If India play anything like they did in the last two friendlies against Pakistan, they will be hammered by the big teams in the Asian Cup, with embarrassment even too embarrassed to stay anywhere near their vicinity.
India were a little lucky to come away with a 1-0 win over their big rivals Pakistan in their first U-23 friendly at the Bangalore Football Stadium, but there was no luck involved on Wednesday afternoon at the same venue as Pakistan simply outclassed their higher-ranked opponents.
From the word go there was only one team that looked like they wanted the win and looked capable of scoring goals, and Pakistan banished those finishing blues, which they suffered in the first match on Sunday, to pick up a thoroughly deserved 2-0 victory.
India were poor, toothless, lacklustre and lacking in cohesion, looking nothing like the side that spent a month away in the Czech Republic apparently bonding and honing their skills for the upcoming Asian Cup in Incheon.
Easily, Pakistan were the better side in the second match and indeed over the two legs, and they got their due rewards on Wednesday courtesy goals from Kaleem Ullah and Saddam Hussain, who on the afternoon were their best players as well.
India made a slow start in their first match on Sunday, and the same pattern was visible yet again as Pakistan jumped off the blocks quicker, with Kaleem Ullah creating a couple of chances. The skipper then could and should have put Pakistan ahead, with Bilawal Ur Rehman picking his captain out perfectly with a square ball from the right, which Kaleem fired high from 12 yards.
That chance went begging minutes after Sunil Chhetri had fashioned India's first real opportunity, with the skipper's strike from 22 yards well tipped over by goalkeeper Muzammil Hussain.
India did have a better opportunity to open the scoring soon after but striker Haokip Thonhkosiem, replacing Robin Singh in the lineup, could not find a way past the goalkeeper. It was a wonderfully crafted move from India, pretty much their only good one in this match, with Lalrindika Ralte, who had a pretty forgettable game otherwise, finding Thonhkosiem near the halfway line.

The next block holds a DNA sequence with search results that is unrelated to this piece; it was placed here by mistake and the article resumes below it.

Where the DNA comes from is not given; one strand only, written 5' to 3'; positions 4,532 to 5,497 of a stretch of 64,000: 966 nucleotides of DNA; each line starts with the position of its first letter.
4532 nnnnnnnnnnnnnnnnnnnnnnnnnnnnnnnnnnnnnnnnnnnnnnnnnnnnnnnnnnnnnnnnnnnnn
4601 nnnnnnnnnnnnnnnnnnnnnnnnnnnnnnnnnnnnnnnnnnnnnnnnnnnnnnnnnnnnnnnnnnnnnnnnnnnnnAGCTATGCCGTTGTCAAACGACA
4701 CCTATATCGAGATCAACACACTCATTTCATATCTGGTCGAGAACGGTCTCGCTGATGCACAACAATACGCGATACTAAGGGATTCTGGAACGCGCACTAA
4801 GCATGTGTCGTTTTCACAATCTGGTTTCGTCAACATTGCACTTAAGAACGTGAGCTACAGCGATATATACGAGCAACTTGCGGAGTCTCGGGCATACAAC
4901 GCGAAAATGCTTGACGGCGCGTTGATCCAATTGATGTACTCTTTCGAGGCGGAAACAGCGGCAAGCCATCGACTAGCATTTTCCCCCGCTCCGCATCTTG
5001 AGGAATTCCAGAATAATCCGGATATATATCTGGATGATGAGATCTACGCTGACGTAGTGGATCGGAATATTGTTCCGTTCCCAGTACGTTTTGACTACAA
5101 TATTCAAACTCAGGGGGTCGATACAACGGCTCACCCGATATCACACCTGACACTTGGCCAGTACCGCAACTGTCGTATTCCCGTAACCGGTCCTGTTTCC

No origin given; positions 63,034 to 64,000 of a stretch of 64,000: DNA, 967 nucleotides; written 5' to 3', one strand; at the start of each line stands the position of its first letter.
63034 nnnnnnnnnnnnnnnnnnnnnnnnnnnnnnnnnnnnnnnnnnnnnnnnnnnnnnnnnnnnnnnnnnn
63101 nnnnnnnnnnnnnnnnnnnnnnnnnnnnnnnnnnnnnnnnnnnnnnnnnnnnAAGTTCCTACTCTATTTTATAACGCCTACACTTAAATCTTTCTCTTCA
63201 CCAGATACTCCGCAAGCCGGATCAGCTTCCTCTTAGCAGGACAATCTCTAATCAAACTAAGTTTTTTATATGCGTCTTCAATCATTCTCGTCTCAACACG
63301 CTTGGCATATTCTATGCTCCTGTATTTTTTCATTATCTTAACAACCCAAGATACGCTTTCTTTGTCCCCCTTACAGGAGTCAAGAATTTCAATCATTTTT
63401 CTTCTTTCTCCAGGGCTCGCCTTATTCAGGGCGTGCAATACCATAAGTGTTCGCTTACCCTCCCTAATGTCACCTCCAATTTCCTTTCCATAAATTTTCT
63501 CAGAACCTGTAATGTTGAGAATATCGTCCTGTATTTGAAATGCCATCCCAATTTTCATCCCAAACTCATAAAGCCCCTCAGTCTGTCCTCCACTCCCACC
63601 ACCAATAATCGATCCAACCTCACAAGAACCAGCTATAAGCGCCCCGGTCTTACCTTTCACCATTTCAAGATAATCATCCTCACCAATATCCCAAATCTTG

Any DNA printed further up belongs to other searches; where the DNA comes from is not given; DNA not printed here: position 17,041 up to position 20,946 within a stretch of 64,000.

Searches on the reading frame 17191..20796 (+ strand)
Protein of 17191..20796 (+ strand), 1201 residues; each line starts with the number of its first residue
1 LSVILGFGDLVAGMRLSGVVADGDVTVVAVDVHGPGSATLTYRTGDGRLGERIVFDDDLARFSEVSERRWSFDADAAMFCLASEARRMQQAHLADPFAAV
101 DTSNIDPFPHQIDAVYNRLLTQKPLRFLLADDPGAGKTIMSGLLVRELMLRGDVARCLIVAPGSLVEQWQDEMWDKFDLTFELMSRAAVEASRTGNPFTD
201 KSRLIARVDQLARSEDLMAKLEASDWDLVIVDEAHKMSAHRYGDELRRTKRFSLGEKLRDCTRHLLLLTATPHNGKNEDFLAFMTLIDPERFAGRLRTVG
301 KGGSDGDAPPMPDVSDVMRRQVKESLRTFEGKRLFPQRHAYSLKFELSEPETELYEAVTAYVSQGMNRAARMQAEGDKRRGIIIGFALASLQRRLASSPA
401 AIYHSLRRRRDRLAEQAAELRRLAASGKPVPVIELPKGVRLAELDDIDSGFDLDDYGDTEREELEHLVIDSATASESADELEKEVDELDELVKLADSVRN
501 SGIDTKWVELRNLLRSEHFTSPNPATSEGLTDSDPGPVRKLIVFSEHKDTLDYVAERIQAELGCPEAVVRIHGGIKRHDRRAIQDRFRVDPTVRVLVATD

The striker then found Chhetri, who then took his time before playing a nice through ball to his strike partner Thonhkosiem, who, clear on goal, just could not stroke the ball past Hussain.
Seconds after that big missed opportunity, India went a goal down in the 39th minute, and it was via a peach of a freekick from Kaleem Ullah, who curled one from 23 yards into the top corner giving Amrinder Singh absolutely no chance of getting near it, let alone make a save.
There were plenty of changes from both sides during the game, and a couple of India's new arrivals – Seiminlen Doungel and Siam Hanghal – did give their team that extra impetus in the second half, with the home side, again roared on by a wonderfully electric crowd, controlling the match a lot better.
Pakistan, on the other hand, happy with their 1-0 lead, looked to frustrate India with some timewasting tactics -- which the home crowd did not take too kindly to -- while gladly soaking up the pressure and springing on the counter.
Despite the bulk of the possession in the second 45, India never really seriously threatened the Pakistan goal, and it was the away team who fashioned the better opportunities with Saddam Hussain missing a wonderful chance, when one-on-one with the goalkeeper.
However, the midfielder, who despite picking up a yellow card was kept in the game by coach Muhammad Shamlan Al-Mubarak, purely due to his obvious talent, would make up for that miss in the 90th minute, calmly slotting past Amrinder after a mistake from Sandesh Jhingan put him clear through on goal.
It was just rewards for Pakistan and India and Wim Koevermans have plenty of work and soul-searching to do before they even attempt to have a crack at clinching a medal at the Asian Games.